The Growing Need for Ethnic Studies

The Growing Need for Ethnic Studies

Riverside, CA

Earlier this year, California Governor Jerry Brown signed AB-2016—a landmark bill aimed at ensuring all California high school students have an opportunity to learn about their own and other cultures, including not only their history and the importance it had in shaping California’s past; but also, their role in shaping the present and future. 

Nearly eight years ago, the San Francisco Unified School District implemented a pilot ethnic studies program that has proved successful. In addition to San Francisco, approximately twenty California school districts already teach a version of ethnic studies or are considering the addition of such courses. 

With the passage of AB 2016, for the next two years, a committee of teachers, professors, community members and students will work to develop an ethnic studies curriculum for student across the state.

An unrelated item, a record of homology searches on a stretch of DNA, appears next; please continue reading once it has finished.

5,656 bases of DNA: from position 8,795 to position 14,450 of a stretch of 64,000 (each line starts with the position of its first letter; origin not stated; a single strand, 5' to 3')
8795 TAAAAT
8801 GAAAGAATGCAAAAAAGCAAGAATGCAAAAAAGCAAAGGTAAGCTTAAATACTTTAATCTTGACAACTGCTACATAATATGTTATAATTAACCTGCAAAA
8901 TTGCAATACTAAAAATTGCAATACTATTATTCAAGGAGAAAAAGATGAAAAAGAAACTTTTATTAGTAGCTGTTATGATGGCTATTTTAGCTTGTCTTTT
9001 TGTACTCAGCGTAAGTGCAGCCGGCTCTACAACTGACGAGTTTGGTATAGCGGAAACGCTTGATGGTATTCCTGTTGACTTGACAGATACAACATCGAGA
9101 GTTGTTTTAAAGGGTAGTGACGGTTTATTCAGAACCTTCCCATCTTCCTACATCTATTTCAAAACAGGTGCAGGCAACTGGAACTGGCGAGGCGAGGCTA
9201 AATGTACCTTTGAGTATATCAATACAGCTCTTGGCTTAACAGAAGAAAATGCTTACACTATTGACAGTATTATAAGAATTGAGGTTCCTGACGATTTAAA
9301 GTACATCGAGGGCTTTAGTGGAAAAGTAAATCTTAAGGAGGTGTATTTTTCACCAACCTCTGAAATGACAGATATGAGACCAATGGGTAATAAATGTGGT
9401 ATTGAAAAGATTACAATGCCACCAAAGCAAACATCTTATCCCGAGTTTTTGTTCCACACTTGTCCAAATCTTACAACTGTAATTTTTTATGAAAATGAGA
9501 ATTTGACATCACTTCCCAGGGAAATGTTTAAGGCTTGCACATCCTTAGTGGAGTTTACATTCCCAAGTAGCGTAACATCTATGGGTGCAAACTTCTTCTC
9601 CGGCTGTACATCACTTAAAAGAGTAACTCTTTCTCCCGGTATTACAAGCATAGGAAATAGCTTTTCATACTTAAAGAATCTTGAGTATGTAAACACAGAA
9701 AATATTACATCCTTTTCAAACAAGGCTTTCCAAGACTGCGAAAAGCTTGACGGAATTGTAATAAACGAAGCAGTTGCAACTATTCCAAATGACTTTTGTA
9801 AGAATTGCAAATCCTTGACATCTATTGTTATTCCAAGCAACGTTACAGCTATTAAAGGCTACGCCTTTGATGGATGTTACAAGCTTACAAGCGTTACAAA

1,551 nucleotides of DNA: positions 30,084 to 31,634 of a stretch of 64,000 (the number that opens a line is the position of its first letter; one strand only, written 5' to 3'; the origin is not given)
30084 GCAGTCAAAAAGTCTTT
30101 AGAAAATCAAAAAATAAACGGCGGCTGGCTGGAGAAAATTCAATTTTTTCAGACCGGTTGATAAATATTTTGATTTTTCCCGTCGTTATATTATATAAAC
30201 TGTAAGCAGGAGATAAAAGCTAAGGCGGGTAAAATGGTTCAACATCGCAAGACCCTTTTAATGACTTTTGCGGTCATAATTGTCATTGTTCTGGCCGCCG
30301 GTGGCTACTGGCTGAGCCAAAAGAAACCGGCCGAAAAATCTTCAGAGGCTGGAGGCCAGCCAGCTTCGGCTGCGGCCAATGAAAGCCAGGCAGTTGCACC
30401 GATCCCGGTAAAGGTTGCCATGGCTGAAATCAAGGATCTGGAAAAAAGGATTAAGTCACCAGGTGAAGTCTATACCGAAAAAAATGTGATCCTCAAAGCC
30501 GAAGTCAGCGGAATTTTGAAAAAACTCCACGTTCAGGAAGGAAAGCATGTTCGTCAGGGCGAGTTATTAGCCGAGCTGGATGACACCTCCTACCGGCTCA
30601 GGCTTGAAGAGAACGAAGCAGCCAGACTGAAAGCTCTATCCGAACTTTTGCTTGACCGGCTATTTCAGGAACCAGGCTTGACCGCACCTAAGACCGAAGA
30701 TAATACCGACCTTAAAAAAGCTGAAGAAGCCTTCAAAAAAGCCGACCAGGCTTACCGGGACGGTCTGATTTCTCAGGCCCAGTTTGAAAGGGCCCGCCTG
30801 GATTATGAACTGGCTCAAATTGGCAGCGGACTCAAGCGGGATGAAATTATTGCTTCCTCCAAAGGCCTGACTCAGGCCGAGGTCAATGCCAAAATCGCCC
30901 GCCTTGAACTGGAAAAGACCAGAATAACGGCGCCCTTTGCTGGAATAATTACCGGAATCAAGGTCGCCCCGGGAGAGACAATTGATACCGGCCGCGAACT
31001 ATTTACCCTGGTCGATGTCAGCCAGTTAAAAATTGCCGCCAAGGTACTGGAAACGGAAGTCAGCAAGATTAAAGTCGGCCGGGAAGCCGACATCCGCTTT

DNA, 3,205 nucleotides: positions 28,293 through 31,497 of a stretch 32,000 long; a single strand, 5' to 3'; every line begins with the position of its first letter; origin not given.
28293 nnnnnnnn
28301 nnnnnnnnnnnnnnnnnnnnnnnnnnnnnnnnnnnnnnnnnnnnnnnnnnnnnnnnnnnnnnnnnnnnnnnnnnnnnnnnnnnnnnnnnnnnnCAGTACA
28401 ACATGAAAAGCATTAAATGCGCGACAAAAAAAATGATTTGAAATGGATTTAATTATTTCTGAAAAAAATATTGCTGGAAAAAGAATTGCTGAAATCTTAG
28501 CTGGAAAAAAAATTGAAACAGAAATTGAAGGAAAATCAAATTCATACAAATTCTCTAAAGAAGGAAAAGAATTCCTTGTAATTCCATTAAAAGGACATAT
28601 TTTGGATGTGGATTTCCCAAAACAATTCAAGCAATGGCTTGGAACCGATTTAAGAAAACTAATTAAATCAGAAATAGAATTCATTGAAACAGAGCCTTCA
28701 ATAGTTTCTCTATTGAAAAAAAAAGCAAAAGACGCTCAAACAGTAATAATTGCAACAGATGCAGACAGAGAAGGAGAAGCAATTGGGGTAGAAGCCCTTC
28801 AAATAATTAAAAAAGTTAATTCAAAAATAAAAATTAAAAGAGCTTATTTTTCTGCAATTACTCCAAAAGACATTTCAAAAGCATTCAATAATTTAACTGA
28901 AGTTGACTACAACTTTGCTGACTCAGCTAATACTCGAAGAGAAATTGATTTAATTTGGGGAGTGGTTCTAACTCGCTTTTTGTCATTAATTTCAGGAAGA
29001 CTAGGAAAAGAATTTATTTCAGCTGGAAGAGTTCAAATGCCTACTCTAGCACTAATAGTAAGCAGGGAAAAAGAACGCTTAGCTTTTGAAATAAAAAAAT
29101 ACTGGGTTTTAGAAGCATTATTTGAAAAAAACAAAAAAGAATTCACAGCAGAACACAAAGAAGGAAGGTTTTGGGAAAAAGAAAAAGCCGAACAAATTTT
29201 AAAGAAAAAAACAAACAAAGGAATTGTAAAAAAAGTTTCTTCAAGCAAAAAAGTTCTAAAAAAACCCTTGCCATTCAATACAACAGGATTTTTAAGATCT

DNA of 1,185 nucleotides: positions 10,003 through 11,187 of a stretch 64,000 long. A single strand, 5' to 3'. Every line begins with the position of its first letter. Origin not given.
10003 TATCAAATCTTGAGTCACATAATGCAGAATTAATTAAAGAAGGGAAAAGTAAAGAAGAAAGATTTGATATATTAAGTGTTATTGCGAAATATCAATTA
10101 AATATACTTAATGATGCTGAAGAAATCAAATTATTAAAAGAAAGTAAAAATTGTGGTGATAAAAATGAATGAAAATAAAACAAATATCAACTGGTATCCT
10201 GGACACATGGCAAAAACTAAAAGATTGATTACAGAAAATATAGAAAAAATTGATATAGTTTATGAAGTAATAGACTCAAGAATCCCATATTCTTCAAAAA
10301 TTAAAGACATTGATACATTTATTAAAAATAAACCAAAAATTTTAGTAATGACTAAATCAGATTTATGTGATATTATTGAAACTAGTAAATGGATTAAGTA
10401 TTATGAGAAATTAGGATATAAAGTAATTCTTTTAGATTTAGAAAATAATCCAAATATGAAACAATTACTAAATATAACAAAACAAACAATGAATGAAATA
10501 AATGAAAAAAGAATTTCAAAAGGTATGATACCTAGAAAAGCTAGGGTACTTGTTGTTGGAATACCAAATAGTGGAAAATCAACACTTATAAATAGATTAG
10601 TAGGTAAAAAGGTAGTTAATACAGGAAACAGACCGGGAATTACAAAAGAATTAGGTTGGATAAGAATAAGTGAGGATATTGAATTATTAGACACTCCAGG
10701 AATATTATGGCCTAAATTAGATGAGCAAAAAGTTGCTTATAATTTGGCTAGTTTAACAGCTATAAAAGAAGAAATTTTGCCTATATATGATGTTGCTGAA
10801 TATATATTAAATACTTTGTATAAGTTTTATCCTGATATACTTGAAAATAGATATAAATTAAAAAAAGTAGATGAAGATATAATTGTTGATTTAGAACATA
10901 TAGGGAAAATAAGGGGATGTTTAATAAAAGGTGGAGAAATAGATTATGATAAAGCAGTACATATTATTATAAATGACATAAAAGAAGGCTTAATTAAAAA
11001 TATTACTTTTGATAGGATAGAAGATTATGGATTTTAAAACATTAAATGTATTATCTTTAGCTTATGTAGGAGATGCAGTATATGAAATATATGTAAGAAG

The issue of ethnic studies has remained controversial around the nation; however, with the rash of racial slurs and discriminatory affronts unleased with the election of Donald Trump, the need for a greater understanding of the value of diversity is needed now more than ever before. 

A recent report by Stanford University showed how ethnic study courses have expanded benefits for students that include better grades and enhanced graduation rates. One of the reports most interesting findings was that the greatest measure of improvements occurred among boys of all groups and Hispanics in general. 

Over the next two years, as the committee works out the specifics of the state’s ethnic studies curriculum, much remains to be reconciled on this issue—most specifically, how the program will be funded and whether the course will be a requirement for graduation. 

AB2016 was sponsored by Assemblymember Luis A. Alejo (D-Salinas) and passed with bi-partisan support in both houses. "The development of a comprehensive ethnic studies curriculum acknowledges the diversity of California, which has the most ethnically diverse public school student body in the nation," Alejo said in a statement when the legislation was signed by Governor Brown. "Ethnic studies are not just for students of color. We should give all students the opportunity to prepare for a diverse global economy, diverse university campuses and diverse workplaces." 

The Voice will continue to follow this story.

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